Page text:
Gov. Bill Lee said Monday that he wants to increase teacher pay and invest more money in programs for career, technical, and agricultural education, but he’s still figuring out what’s possible as he shapes his first proposed budget.
The Republican governor, who started his second week in office, also is looking closely at school security needs to determine whether to make a second straight year of extra investments in student safety.
“We have to keep our kids safe,” he told reporters after quizzing education department staff about how the state distributed $25 million in one-time funding for school safety needs last year under Gov. Bill Haslam.
“I’m interested in how it is that we do an even better job of that,” he added.
Funding schools is one of the biggest responsibilities of state government, annually costing Tennessee $6.4 billion that mostly is passed on to districts.
Lee has identified K-12 education as one of five priorities for his estimated $37.8 billion spending proposal for the fiscal year beginning July 1. The others are criminal justice, mental health, health care, and rural economic development.
“We’re in a really good fiscal position,” he told reporters as he completed his second day of budget hearings.
But even though he talked on the campaign trail about the need for more competitive teacher salaries, he declined Monday to make commitments on such big-ticket items.
“We will obviously invest in the classroom and that includes teachers,” he said. “It’s too early to have specifics around that right now.”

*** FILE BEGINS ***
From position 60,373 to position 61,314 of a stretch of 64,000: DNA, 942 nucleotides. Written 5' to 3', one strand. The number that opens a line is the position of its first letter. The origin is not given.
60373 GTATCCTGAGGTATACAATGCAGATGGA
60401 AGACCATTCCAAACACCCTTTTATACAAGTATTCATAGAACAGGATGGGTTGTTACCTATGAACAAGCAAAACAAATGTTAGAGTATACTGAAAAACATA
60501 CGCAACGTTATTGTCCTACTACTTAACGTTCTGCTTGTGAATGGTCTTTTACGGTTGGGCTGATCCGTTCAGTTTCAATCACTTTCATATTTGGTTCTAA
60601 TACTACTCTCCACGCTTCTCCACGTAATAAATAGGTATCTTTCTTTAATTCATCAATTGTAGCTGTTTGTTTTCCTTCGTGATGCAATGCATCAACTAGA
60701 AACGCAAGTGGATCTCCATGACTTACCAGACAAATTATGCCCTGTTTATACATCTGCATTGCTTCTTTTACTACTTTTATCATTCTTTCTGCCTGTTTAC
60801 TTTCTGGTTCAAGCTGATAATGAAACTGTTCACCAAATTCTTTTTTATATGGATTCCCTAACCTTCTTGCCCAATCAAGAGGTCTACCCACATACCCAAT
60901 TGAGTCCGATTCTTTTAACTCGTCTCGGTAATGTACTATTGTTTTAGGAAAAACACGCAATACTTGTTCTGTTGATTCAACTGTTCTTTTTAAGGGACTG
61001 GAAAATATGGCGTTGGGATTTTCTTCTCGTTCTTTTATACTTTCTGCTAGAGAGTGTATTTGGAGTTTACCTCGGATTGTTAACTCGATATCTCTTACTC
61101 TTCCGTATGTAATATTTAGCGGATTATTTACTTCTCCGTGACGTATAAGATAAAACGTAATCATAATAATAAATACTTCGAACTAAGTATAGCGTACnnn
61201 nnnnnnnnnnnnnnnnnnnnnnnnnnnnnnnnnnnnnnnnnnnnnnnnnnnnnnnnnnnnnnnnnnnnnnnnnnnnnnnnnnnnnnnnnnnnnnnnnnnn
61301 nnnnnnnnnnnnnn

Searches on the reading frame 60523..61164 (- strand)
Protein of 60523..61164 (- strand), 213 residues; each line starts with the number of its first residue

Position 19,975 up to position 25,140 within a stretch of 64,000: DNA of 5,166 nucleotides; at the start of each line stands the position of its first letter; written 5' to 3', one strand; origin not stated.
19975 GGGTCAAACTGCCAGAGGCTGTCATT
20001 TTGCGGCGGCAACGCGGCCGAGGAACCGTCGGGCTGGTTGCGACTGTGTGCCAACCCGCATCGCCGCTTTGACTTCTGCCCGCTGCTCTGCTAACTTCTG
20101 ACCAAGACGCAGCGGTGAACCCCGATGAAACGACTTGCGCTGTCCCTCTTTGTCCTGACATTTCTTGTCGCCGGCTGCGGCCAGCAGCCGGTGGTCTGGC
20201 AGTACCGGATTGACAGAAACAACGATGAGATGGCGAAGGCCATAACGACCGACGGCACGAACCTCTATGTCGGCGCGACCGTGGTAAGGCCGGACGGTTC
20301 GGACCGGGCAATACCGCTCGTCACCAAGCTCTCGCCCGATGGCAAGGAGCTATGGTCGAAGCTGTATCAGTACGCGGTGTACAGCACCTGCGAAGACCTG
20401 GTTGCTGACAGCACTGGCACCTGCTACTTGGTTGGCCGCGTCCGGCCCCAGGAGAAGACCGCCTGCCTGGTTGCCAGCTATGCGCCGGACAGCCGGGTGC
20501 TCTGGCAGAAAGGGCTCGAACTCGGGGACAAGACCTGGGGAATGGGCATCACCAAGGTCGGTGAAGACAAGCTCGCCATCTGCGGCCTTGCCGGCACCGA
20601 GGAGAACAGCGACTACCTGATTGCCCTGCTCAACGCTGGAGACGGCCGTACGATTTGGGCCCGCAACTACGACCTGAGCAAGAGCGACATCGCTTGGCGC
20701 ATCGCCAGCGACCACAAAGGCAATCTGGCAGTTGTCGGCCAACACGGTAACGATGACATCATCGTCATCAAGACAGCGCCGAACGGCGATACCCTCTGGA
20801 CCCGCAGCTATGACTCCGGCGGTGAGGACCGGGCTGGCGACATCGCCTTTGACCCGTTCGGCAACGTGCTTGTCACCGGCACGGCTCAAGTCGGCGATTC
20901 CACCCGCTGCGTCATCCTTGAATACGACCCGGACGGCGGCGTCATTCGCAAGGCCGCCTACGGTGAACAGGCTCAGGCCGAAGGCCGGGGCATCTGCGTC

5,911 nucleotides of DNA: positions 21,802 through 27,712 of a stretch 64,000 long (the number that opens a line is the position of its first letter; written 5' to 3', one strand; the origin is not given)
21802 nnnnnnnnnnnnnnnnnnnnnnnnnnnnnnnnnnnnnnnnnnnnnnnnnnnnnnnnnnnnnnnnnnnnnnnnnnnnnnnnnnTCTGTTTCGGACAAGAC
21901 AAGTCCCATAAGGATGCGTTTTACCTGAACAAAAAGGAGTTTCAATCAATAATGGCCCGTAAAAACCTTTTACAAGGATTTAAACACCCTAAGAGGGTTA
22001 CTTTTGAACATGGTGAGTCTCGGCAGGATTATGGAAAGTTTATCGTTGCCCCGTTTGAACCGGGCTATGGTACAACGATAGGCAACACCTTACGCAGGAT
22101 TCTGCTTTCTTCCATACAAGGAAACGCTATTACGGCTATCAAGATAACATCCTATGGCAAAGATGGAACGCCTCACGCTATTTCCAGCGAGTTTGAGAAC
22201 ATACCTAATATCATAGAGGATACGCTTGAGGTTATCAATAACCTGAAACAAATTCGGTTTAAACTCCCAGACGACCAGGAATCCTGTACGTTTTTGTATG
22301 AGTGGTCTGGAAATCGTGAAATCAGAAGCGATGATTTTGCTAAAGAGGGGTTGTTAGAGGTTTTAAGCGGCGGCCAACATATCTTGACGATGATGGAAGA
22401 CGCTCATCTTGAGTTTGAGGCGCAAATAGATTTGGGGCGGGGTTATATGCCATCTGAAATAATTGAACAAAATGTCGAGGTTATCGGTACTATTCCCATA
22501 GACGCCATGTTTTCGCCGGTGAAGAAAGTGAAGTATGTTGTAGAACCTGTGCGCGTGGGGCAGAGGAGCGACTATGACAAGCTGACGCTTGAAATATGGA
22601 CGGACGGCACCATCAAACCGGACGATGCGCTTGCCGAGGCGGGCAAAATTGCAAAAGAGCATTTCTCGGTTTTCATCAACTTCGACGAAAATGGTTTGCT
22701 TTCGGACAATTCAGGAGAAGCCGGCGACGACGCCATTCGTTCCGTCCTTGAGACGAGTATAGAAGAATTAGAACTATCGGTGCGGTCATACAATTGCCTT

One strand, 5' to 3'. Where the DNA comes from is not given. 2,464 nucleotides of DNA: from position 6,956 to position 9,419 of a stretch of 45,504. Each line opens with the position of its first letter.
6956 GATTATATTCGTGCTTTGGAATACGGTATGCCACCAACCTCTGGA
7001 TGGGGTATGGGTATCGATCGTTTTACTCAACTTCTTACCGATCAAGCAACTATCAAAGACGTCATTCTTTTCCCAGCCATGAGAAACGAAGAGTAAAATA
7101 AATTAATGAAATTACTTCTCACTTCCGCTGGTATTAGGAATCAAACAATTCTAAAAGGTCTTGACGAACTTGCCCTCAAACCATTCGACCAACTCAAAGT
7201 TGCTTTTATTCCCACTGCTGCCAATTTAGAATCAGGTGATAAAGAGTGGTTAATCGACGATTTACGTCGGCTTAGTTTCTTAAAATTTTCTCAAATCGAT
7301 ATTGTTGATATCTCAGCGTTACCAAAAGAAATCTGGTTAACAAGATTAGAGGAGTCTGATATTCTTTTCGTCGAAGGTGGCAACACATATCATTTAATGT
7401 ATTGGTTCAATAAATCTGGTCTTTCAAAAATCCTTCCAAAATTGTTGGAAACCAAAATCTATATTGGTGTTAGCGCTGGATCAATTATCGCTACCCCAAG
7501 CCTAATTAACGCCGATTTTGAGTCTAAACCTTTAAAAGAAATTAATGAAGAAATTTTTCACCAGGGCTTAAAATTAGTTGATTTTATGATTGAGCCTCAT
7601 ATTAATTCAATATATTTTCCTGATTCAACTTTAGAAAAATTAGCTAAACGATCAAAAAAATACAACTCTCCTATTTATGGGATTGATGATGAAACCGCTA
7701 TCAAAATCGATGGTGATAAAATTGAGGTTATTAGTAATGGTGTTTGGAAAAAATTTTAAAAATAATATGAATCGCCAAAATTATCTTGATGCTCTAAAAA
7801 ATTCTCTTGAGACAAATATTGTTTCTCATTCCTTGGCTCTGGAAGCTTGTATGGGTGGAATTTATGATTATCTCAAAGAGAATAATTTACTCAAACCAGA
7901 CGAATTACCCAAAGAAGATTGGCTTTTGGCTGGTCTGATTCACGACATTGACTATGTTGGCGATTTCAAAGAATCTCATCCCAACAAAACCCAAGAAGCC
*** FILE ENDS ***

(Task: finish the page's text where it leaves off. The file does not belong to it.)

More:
Under Haslam, the state increased allocations for teacher pay the last three years, but the money hasn’t always reached their paychecks. That’s because districts have discretion on how to invest state funding for instructional needs if they already pay their teachers the state’s average weighted annual salary of $45,038.
Lee said his budget will prioritize investments in career, technical, vocational, and agricultural education, but did not say how much that will cost.
“We are looking at specific proposals and specific funding,” said the governor, whose family-owned company in Williamson County runs its own employee training program for HVAC, electrical, plumbing, and other home services.
The education department is requesting an additional $64 million, more than 70 percent of which is based on projected growth of Tennessee’s student population. The state anticipates an average daily attendance next school year of 972,852 students at an average cost to the state of $4,940 per pupil.
Interim Education Commissioner Lyle Ailshie wants $6 million to maintain a 2-year-old fund that helps charter schools pay for building needs.
“This has been a very popular program,” he said of grants that went to 66 charter schools last year, adding: “I think we need to take a step back and look at more of a long-term solution.”
Ailshie also asked for $8 million to provide early intervention services for the state’s youngest children who are developmentally delayed or at risk; and $5 million to help drive improvement in “priority schools,” those in the state’s bottom 5 percent.
The governor is expected to complete his spending proposal by early February and is scheduled to deliver his first State of the State address on March 4. His new education commissioner, Penny Schwinn, will start her new job on Feb. 4.